Somehow, cost of living adjustments in Rhode Island's public-sector pensions seem an emblem of the state's problems.
Shouldn't government preserve its basic functions, first of all? In reality, infrastructure seems such an easy thing to squeeze.
I've reported from outside a very short School Committee meeting. Coincidentally, the conversation stopped the moment I walked in the room.
A look at the RI Tea Party has convinced Ed Achorn that the movement of which it is a part is the reawakening of the great American middle.
Obamacare taxes on tanning salon services have drawn an op-ed response from Michael Morse. Best get used to this sort of thing; Americans' health is now a matter of interstate commerce.
Newport Daily News columnist Joe Baker responded to my reaction to his last-week essay, and what he didn't mention is the story.
Its being Monday night, I'm liveblogging the Tiverton Town Council Meeting.
So, Steve Laffey has said, once again, that he's not running for office. Funny how that can be surprising every time he restates it.
Larry Kudlow warns conservatives not to talk down the economy for political reasons, because it's actually indicating that a boom is coming. I agree, but note Kudlow's worry that the boom actually represents investors cashing out before things turn even more sour.
I can't help but think that my observation of governance techniques in Tiverton apply on a broader scale, at higher levels of government. Despair all who enter, here.
I've posted a snapshot of Anchor Rising's readership trends.
I've posted the video from the latest Tiverton School Committee meeting, at which the elected officials voted to request more than the law allows from the town. (Although, they obviously don't see things that way.)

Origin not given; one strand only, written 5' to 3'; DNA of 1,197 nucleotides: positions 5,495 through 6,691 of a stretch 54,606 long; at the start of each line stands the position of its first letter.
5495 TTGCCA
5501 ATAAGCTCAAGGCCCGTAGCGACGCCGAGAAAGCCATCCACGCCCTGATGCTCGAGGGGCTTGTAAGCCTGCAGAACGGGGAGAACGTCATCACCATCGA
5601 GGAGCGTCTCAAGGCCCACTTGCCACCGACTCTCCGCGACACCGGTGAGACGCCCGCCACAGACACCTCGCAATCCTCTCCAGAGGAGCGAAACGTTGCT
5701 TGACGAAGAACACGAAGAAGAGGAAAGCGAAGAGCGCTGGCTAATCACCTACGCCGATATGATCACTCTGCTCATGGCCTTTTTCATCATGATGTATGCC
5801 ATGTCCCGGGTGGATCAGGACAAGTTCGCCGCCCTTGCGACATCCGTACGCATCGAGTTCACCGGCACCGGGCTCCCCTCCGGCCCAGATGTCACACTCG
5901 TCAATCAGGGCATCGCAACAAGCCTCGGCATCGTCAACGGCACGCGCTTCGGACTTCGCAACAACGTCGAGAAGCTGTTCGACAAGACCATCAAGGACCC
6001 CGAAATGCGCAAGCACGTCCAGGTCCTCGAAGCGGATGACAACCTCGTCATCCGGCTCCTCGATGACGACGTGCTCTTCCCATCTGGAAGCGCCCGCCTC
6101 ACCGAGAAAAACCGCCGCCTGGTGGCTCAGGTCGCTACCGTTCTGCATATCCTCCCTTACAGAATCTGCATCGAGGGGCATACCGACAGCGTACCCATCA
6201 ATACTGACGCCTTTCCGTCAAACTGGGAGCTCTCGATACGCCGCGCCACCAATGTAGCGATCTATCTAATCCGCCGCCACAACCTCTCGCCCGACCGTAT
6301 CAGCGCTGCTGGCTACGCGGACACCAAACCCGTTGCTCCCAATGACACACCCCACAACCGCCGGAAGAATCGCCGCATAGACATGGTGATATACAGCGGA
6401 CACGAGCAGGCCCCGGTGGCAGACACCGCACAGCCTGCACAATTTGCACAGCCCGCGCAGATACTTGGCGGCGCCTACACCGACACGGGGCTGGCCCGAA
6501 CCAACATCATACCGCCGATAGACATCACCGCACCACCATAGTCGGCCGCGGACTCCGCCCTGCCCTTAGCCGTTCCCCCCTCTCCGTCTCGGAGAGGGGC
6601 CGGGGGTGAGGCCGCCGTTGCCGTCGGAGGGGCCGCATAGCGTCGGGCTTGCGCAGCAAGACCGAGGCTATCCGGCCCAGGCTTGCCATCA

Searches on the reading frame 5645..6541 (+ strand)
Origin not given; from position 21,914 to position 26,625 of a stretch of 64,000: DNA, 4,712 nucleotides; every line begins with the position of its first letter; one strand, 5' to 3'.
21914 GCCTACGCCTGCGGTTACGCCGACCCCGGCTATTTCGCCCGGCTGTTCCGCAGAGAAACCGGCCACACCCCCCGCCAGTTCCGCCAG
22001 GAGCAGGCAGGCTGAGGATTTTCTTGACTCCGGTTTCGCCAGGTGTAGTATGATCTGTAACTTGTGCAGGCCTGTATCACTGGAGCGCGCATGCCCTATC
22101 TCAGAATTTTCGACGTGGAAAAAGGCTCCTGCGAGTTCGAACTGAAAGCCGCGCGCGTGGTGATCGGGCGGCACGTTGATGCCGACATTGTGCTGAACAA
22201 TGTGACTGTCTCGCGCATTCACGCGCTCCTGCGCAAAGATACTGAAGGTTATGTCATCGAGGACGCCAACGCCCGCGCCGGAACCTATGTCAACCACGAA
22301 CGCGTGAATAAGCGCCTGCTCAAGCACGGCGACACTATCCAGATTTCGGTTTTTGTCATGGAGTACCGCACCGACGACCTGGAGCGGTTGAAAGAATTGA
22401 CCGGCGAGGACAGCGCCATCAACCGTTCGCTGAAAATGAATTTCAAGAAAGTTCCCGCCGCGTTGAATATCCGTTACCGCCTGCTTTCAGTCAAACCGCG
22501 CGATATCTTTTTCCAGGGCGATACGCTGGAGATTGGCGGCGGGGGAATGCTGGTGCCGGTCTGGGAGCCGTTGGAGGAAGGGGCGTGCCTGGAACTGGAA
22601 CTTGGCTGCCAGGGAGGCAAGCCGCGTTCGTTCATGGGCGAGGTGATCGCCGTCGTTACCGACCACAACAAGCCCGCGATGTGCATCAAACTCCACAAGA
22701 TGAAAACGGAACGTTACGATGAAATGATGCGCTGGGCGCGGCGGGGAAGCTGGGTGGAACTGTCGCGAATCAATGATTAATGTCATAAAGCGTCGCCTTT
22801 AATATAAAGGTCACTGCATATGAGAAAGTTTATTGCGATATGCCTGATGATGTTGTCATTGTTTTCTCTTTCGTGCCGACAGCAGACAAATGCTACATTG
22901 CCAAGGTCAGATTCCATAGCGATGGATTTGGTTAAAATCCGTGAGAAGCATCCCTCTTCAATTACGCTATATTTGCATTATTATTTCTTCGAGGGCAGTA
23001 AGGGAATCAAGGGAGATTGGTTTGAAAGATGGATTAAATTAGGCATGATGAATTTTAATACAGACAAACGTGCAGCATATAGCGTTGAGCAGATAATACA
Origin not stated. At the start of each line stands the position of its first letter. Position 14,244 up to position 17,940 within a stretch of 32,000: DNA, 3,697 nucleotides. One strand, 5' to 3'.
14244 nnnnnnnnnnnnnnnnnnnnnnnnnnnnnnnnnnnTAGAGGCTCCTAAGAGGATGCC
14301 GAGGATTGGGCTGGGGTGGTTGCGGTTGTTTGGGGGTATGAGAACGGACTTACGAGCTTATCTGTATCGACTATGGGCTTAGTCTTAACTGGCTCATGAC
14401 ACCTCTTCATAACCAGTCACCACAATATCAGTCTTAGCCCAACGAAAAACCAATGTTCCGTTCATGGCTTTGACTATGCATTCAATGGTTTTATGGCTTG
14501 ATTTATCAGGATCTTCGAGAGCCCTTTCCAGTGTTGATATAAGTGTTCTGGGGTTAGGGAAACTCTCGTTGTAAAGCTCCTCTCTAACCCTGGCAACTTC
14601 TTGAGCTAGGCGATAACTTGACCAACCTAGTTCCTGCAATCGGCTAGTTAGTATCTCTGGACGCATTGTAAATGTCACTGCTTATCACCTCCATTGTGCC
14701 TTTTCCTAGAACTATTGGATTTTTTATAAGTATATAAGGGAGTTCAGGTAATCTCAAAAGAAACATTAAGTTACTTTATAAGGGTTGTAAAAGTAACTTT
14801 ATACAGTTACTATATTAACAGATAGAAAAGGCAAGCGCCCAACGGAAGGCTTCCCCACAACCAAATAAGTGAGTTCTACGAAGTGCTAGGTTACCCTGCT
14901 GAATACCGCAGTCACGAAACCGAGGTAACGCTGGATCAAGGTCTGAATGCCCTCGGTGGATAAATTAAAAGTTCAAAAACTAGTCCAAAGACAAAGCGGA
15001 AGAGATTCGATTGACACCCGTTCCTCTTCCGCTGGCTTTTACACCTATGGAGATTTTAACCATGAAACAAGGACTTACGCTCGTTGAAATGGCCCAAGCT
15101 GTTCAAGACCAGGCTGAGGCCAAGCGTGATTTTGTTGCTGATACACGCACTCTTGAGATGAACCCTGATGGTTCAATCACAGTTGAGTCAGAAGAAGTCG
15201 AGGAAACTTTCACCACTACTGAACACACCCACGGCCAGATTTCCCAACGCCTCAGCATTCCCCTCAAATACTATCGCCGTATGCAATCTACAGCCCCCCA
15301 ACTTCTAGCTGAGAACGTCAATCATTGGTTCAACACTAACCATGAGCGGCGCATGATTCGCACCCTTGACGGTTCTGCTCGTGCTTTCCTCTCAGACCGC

Mark Shea sees an Obama administration policy to assassinate at least one American citizen as a logical extension of the Bush administration's enhanced interrogation techniques. I think one can certainly point to lines that ought to separate the two policies.
I've posted the complete video of last Monday's special Town Council meeting regarding the upcoming budget.
A recent Dilbert cartoon captured a lamentable dynamic of the modern workplace.
Along with some of my fellow active taxpayers, in Tiverton, I've been digging for the actual revenue amounts of the local school district. Now that we've got them, it's clear that this year's budget battle is mainly over whether residents should make up for a decrease in funds that they didn't even know about before because they were "restricted."
As the Obama Era drags on, advocates for big government continue to cite Europe as an exemplar of the government-citizen compact at work. The problem is that the world needs a United States.
In addition to some general considerations, I've noticed that the RI General Assembly's supplemental budget might possibly include a provision that actually allows cities and towns to reduce their payments for education in a given budget cycle. I'm skeptical that it'll actually become law.
Not surprisingly, given my brand of conservatism, I see procedural similarities between how the Catholic Church should develop over time and how the United States should do the same.
On Wednesday's Matt Allen Show, Andrew Morse talked about some references to the 10th Amendment of the Constitution that are politically very different.
It's taken a few hours of research and discussion, but I think I've figured out how the Tiverton School Committee is attempting to fleece the residents with distortion of the law and financial smoke and mirrors.
A political cartoon by Jim Bush says it all for many Rhode Islanders' post-deluge hopes.
Mandates for healthcare coverage are beginning to look like a tax that gives politicians all of the benefits of spending other people's money to do good deeds and none of the backlash against taking the money in the first place. Few people will realize that such things are to blame when they can no longer afford health insurance or even basic services are expensive and time consuming.
Is this what happens when you mix labor unions with charter schools with elected office?
The Big Government types in Rhode Island are meticulous about avoiding the phrase "tax increase, but it's what they're looking for, and it would only make matters worse.
Looking at some budget numbers for Tiverton, I really don't see how we "radical" tax hawks are being unreasonable.
I was apparently mistaken about the guy with the objectionable sign at the 10th Amendment rally.